April 28, 2018: The Panasonic Japan Open winner Rahil Gangjee finished his second straight week in Japan with a 75 in the final round of The Crowns. YE Yang put an end to his lengthy drought with a brilliant four stroke victory over Anthony Quayle and Jung-Gon Hwang. The Korean hasn’t won a title since taking the Volvo China Open in 2010, but played brilliantly this week to post four scores of 67 for a comfortable victory.
Gangjee, fresh off his first ever victory on the Japan Golf Tour, started the week with a 69. The Indian himself is bursting with energy since ending his 14 year title drought with a clutch performance in the Panasonic Japan Open.
The world No.372 played exceptionally well for much of Sunday. He was clean as a whistle through the 13th as he looked to cap a good week at the Nagoya Golf Club.
A birdie at the 12th had helped Gangjee back to even for the week, enough to land him well inside the top 40. Unfortunately for Gangjee the wheels came off over the final stretch.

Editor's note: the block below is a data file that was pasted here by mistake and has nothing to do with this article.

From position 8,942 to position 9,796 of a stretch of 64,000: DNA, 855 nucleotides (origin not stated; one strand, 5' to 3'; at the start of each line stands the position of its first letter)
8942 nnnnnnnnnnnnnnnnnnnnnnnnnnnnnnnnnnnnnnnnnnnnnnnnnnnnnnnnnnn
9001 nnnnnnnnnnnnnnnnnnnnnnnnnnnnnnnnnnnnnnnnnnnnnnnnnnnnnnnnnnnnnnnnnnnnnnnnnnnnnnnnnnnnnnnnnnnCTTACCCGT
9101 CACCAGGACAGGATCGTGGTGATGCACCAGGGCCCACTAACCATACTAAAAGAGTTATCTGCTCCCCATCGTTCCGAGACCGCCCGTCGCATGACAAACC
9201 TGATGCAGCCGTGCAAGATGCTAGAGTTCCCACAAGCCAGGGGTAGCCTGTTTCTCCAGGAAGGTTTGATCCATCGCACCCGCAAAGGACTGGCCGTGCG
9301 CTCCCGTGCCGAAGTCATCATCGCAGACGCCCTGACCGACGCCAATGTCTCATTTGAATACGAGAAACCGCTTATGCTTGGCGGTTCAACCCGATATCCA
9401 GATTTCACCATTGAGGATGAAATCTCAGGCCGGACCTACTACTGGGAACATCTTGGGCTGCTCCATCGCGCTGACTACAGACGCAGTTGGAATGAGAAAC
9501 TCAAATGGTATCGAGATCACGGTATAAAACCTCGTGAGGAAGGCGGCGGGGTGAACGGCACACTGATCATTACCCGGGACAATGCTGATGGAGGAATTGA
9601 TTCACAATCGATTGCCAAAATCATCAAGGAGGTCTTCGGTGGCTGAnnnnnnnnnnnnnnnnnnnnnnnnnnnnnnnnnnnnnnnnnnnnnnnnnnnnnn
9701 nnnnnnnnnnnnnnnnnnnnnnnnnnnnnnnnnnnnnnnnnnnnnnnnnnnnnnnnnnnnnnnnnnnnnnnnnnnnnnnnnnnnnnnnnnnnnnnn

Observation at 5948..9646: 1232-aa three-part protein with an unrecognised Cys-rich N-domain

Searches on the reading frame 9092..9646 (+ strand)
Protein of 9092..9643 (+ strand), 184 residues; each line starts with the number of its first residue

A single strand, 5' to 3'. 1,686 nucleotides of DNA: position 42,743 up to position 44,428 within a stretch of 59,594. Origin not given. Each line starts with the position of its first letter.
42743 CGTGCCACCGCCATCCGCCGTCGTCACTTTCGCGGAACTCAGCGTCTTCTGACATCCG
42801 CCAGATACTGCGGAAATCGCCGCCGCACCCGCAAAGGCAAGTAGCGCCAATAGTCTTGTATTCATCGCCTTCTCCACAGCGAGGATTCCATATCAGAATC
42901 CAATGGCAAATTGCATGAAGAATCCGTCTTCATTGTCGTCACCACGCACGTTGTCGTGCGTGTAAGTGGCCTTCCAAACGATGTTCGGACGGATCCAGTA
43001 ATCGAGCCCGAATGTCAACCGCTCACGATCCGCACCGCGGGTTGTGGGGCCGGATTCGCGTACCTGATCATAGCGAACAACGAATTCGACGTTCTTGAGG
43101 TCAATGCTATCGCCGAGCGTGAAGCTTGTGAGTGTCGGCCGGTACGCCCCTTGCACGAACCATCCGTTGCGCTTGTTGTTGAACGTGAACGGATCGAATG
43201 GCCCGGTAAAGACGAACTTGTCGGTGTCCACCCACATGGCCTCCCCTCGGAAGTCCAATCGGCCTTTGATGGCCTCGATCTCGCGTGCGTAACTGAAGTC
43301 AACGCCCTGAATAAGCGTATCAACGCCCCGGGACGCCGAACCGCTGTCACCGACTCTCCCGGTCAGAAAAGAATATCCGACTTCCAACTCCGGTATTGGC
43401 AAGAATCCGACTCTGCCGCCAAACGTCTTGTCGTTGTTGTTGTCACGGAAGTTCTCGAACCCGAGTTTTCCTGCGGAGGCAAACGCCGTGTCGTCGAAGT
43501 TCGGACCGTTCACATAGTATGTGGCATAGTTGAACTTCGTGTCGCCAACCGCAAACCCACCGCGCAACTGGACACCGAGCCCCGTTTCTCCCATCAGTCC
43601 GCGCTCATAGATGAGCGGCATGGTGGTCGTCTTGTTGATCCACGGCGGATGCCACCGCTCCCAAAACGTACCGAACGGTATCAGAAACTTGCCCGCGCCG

As fatigue set in, Gangjee made a bogey at the 14th. Disaster awaited him at the next hole, as he slipped to a painful triple bogey on the 15th.
He steadied his hand with a par at the 16th but more pain awaited the chirpy 39 year old. Bogeys at the 17th and 18th dropped him to a 75 for the day.
The Wago course plays to par at 70 and scores of 73 on Friday and the 75 in the final round proved far too expensive. Gangjee did play well though, except for patches, paying a heavy price for his errors.
The winner had no such trouble. Yang made bogeys at the 2nd and 10th, but also made five birdies to shoot his fourth straight 67 and march away with the honours.
Quayle made seven birdies but also conceded three bogeys, settling for a 67 and a tie for second with Hwang. The Korean was way behind at the start of the day, as he began his round at even through 54 holes.
A sensational 62 helped fire him near the top of the order, as he coasted through the day without a speck on his card. Hwang rode an eagle at the 398 yard 8th hole and six other birdies to take a share of second position.